Monday, November 3, 2008

Click the delete button

I've been engrossed in edits at the same time I'm working on my NaNoWriMo novel. One thing I've learned as an author is that we cannot be afraid to click the delete button. One of my biggest time wasters has been me trying to get a scene to fit in a novel-when it REALLY needs to be deleted.

On this current novel I've deleted more than 20,000 words in the last month but the manuscript is within a few hundred words of where I started. That is because my liberal use of the delete button has allowed me the freedom to work in new scenes that strengthen my writing rather than trying to fit a square peg in a round hole.

But I don't advocate simply dumping these scenes! For every novel [or other MS] that I write I have a "deleted scenes" file. So rather than delete I actually cut and paste the scene from one novel and paste it in the deleted scenes file. There have been 2 or 3 times in this current novel where I've realized that a 'deleted' scene could be used in the book with tweaking. These scenes actually strengthened my book by moving their location. Imagine if I'd insisted on making them work where they originally were!

On that same topic I keep books that just "don't work out". 2 years ago during NaNoWriMo I tried to write a piece of women's fiction based on a character from a suspense I'd written. I got 25,000 words in to the book before I realized that I simply was not gifted to write Women's Fiction.

Well, when I was deepening the characters in the MS I'm editing now I realized a scene from that "women's fiction" book would add to my current MS. Glad I didn't delete it.

So, look at your stories like a puzzle. When you pick up a piece that doesn't fit you don't throw it in the trash, you don't cut the edges to force it in to place and you don't give up. You put the pieces back in the box until you find the right fit!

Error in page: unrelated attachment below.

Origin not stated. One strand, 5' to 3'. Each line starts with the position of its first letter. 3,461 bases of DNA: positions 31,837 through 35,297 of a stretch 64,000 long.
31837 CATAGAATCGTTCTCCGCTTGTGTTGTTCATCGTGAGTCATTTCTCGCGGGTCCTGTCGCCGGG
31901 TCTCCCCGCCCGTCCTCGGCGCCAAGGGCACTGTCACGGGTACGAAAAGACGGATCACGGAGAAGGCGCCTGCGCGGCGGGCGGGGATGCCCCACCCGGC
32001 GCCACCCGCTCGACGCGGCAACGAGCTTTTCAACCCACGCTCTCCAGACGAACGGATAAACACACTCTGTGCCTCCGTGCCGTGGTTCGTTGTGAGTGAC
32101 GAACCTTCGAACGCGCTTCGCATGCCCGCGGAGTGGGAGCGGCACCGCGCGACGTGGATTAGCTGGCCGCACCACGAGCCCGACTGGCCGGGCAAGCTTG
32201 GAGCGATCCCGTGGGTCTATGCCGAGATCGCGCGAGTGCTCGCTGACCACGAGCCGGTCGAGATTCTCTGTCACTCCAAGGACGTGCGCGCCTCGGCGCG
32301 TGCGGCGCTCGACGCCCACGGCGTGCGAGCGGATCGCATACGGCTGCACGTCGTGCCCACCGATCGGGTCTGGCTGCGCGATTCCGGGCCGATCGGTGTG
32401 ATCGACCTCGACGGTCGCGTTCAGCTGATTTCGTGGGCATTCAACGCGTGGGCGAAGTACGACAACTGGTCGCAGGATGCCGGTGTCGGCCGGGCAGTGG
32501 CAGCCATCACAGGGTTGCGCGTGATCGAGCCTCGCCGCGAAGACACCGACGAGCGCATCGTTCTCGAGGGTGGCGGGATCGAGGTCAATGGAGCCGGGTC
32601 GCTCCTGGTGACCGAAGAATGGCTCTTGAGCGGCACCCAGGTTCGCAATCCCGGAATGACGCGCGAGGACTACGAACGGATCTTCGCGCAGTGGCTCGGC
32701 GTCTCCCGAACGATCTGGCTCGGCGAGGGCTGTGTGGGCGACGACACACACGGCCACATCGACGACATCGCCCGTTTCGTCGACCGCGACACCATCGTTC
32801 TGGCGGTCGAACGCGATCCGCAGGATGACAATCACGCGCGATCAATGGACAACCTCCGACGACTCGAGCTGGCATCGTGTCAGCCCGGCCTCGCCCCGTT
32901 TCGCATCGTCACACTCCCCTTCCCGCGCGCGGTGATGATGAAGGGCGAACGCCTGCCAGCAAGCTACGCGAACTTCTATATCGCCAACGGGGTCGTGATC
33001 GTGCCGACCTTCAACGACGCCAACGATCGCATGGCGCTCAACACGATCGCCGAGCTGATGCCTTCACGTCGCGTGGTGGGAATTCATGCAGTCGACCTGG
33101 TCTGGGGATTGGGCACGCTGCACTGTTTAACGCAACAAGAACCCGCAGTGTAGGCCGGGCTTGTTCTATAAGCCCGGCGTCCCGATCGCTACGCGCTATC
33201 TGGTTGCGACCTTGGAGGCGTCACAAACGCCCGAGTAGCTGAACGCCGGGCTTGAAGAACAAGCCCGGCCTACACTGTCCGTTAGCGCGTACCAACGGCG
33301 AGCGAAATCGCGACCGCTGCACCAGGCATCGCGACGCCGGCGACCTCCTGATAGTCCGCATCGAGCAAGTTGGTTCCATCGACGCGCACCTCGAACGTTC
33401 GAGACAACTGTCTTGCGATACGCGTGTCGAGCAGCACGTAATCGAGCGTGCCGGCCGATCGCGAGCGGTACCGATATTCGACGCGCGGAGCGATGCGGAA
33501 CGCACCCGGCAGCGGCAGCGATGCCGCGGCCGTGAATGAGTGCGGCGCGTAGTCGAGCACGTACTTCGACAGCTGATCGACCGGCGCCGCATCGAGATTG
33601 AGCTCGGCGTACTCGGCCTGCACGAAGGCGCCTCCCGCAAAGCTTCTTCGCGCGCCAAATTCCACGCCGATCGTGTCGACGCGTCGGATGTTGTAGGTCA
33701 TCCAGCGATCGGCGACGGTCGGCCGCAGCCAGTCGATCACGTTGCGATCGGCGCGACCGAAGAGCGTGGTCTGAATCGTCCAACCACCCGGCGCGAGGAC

The same can be said of your entire writing career. You can't keep working on the same MS trying to get it it fit. Work on something else and put the manuscript with 200 rejections on the shelf. The day MAY come when it is ready to dust off but, in the meantime, focus on other projects to build your writing career.

Your coach for the journey, Tiffany Colter

Read A Face in the Shadow on my other blog.


Suzanne said...


This is not the first time you've said this, but it is the first time that it's really hit me. This is a great idea!


Sharon A. Lavy said...

Since I have my "Waiting for a Home" file it is much easier to delete. And like you, I often find it fits somewhere else.

If it doesn't ever fit anywhere, the "Waiting" file helps me clean up my manuscripts because I am not afraid to cut something.

Susan J. Reinhardt said...

Hi Tiffany -

Someone once told me to save all the versions of my book. The only problem is I've edited the manuscript more times than I can count.

Your suggestion makes a lot more sense.

Susan :)